Bob Geldof and Professor Michael Storper receive Royal Medals

 The Royal Geographical Society (with IBG) Medal and Award recipients The Royal Geographical Society (with IBG) Medal and Award recipients Mark Earthy
21 Jul
2016
Results from the RGS-IBG Medals and Awards 2016

Since its formation in 1830, the Society has recognised excellence in geographical science. An annual grant of 50 guineas from the reigning monarch ‘for the encouragement and promotion of geographical science and discovery’ was replaced in 1836 with a Royal Medal. In 1839, the decision was made to split the Award into two Royals Medals, both of equal standing: the Founder’s Medal and the Patron’s Medal.

The two Royal Medals now form the most prestigious of the Society’s series of awards, which together recognise extraordinary achievement in areas ranging from geographical research, fieldwork and teaching, to cinematography and public engagement. Formally approved by Her Majesty the Queen, the Royal Medals have previously been awarded to, among others, David Livingstone, Sir Ernest Shackleton, Professor Diana Liverman, Sir Crispin Tickell and Sir David Attenborough.

The Society’s 2016 medals and awards ceremony took place on 6 June at its headquarters in South Kensington, London. Followed by the Society’s annual reception, the ceremony was both an opportunity to recognise the achievements of geographers and to celebrate the fantastic work of the next generation through awards focused on early career and undergraduate research. In total, 21 individuals and groups were recognised for their outstanding contributions to geography.

Michael Storper, Professor of Economic Geography at the London School of Economics and Political Science, received the Founder’s Medal for scholarship and leadership in human and economic geography. His work focuses on contemporary forces of globalisation, technological development, and industrial change.

Professor Storper said: ‘Geographers’ research is essential to helping humanity find pathways to more just and peaceful societies that respect the environment and are based on respect for all peoples. I am honoured to take my place among other geographers recognised by the Royal Geographical Society (with IBG) for their contributions to our discipline and our commitment to making a better world through geographical research.’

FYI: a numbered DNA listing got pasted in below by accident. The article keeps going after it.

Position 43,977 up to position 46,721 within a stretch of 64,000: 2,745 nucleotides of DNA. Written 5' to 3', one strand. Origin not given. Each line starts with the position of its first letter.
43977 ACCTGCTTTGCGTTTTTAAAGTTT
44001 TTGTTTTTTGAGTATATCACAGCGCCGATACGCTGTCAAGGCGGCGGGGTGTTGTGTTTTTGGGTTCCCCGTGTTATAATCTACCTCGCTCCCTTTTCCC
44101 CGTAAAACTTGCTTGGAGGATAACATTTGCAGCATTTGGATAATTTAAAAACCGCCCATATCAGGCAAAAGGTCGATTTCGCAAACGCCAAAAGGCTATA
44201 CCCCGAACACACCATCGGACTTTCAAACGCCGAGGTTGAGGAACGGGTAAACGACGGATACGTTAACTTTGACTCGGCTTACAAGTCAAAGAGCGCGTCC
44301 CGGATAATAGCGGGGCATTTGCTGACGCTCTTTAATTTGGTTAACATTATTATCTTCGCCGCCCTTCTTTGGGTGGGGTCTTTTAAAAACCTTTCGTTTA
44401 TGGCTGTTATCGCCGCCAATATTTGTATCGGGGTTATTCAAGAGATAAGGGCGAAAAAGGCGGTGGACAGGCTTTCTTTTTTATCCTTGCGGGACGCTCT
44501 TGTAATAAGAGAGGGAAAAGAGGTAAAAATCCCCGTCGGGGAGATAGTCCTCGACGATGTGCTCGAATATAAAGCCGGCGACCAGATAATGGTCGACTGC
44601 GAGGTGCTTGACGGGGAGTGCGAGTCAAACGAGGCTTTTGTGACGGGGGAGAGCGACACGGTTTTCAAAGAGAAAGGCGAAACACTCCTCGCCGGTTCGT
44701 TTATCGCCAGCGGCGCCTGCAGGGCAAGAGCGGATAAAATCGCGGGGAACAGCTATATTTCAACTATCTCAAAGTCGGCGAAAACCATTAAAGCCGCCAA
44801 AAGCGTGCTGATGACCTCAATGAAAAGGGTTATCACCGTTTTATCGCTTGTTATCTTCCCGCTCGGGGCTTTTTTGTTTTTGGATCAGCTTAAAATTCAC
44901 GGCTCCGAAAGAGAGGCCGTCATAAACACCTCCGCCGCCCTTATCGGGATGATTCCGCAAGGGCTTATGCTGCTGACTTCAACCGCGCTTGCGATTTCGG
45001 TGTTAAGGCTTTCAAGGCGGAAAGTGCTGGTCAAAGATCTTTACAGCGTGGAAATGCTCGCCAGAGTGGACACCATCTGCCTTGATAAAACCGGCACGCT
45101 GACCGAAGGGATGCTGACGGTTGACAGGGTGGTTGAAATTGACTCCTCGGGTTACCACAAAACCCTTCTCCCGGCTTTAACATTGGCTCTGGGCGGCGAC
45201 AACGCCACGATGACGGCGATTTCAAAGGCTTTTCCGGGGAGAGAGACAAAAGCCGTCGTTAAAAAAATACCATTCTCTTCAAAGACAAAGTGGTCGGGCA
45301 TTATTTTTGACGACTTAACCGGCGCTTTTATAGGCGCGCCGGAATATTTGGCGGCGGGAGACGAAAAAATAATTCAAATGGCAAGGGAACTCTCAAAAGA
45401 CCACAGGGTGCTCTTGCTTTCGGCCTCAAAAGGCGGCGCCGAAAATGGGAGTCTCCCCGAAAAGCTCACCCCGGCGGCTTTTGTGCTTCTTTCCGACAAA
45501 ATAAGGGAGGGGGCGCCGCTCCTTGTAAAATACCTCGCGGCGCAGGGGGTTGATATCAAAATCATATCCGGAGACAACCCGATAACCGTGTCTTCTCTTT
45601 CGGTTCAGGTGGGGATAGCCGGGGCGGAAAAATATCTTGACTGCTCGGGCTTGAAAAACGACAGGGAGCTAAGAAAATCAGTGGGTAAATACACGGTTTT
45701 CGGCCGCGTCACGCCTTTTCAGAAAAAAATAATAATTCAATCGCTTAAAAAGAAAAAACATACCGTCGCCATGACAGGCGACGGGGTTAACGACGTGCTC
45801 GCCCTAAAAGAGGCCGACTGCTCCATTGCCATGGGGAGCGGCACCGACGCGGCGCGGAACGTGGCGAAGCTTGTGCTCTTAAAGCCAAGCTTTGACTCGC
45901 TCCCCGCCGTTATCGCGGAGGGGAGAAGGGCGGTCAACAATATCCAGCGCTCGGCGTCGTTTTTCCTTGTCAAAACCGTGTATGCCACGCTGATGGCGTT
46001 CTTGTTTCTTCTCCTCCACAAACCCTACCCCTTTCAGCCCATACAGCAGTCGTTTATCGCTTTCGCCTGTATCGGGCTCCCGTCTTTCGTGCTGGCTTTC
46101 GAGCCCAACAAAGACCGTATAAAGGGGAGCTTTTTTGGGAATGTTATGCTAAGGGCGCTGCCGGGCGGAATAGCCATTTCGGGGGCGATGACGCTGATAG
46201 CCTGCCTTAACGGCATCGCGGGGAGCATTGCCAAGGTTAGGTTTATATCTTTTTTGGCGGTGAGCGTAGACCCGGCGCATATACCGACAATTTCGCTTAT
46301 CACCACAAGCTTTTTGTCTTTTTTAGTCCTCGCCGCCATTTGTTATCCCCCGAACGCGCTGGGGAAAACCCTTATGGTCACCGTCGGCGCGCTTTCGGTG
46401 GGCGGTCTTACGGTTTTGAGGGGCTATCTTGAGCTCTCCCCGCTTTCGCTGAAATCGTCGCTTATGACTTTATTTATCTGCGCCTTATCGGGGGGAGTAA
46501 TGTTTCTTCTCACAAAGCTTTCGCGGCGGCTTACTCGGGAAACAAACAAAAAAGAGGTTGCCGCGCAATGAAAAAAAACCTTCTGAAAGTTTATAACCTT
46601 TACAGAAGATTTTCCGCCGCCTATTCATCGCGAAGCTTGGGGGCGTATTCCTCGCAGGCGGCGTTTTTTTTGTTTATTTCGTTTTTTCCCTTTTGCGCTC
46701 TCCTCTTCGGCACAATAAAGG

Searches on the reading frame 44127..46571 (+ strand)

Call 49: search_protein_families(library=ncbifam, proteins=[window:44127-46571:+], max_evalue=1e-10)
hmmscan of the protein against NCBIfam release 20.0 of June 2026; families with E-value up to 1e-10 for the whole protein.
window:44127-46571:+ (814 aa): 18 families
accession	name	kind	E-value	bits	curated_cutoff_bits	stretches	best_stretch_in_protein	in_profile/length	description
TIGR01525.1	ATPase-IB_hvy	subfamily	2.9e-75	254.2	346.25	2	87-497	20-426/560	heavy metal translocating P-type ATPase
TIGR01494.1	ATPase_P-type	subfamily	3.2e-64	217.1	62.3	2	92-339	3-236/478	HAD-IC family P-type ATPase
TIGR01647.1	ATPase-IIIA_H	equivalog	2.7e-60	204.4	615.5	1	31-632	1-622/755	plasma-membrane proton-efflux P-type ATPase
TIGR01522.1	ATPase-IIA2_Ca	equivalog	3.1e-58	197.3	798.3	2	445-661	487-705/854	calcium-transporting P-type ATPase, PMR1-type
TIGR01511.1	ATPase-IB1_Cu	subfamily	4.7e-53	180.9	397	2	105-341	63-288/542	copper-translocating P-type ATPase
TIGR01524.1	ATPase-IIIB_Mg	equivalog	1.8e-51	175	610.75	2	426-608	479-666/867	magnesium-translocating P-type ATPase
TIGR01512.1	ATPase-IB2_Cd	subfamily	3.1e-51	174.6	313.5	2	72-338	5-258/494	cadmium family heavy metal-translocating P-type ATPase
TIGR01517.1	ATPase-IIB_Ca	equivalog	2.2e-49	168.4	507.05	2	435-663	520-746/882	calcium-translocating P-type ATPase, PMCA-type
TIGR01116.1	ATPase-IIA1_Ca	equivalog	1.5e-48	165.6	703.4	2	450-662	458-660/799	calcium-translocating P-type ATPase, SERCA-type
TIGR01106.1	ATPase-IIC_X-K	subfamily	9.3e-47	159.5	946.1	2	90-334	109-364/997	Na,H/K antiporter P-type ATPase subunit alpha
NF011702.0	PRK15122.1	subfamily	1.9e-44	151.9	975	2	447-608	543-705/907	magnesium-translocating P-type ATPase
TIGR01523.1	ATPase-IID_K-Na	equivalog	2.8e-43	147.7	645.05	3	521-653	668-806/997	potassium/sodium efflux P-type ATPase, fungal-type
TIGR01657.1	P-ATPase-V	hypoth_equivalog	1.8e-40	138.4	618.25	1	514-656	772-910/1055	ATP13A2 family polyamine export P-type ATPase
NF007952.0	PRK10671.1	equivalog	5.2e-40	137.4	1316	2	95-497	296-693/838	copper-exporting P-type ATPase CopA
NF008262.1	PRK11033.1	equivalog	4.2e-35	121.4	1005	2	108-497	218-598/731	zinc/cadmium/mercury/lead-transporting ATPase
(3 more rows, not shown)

geldofBob Geldof with the Patron’s Medal for raising public awareness and challenging the causes of inequality in Africa (Image: Mark Earthy)

Bob Geldof received the Patron’s Medal for raising global public awareness and challenging the causes of inequality in Africa. The Society’s President, Nicholas Crane, said: ‘Bob Geldof is recognised for his role, over more than 30 years, in inspiring and encouraging people from across the world to discover some of the geographical issues faced in Africa and to become more aware of global poverty, inequality and the role of aid from the world’s richer countries.’

In his acceptance speech, Geldof joked that he had thought he was going to receive the Busk Medal, before describing the influence of the RGS-IBG and past Royal Medal recipients on his childhood and subsequent engagement with economic development in Africa. He said: ‘There is little else in my life that trumps this moment, you do me great honour indeed. Thank you very much.’

Professors Ronald Martin (awarded the Victoria Medal for research excellence in regional economic development), and Professor Jo Sharp (awarded the Busk Medal for innovative field research and empowering others through fieldwork) join the two Royal Medal recipients on the Society’s medals board.

 

meunierRachel Meunier, winner of the 2016 Alfred Steers Dissertation Prize (Image: Mark Earthy)

Rachel Meunier

Rachel Meunier received the 2016 Alfred Steers Dissertation Prize for the best undergraduate dissertation. Her work, undertaken while at the University of Cambridge, was entitled ‘Bridging urban divides: The Clichy-Batignolles Urban Development Project, Paris’. Rachel described working on her dissertation project as ‘incredibly rewarding’.

She said: ‘I particularly enjoyed the fieldwork – studying the area, taking photographs and interviewing a wide range of people of people involved in the urban project I was studying.’ Commenting after receiving the prize, she said: ‘Receiving this prize is an amazing recognition. Today has been absolutely fantastic, starting with a beautiful photography exhibition in the sunny gardens. Hearing about the work of all of the other award recipients has made me even more convinced about the relevance of geography today.’

 

2016 MEDALS AND AWARDS

Royal Medal – Founder’s Medal: Professor Michael Storper

Royal Medal – Patron’s Medal: Bob Geldof KBE

Victoria Medal: Professor Ronald Martin ScD FBA FAcSS

Busk Medal: Professor Jo Sharp

Cherry Kearton Medal and Award: Dr Wendy Darke

Murchison Award: Professor Parvati Raghuram

Back Award: Professor Colin R. Thorne

Cuthbert Peek Award: Professor Dom Kniveton

Gill Memorial Awards: Dr Harriet Hawkins and Dr Joanna M. Nield

Ordnance Survey Awards: Joanna Debens and Kate Otto

Taylor & Francis Award: Dr Margaret H. Byron

Fordham Award: Marjo T. Nurminen and Juha Nurminen

Ness Award: Andrea Wulf

Alfred Steers Dissertation Prize: Rachel Meunier 

Area Prize: Dr Sam Halvorsen

Geographical Award: Jurassic Coast World Heritage Team

Honorary Fellowship: Hokey Bennett-Jones and Neville Shulman CBE

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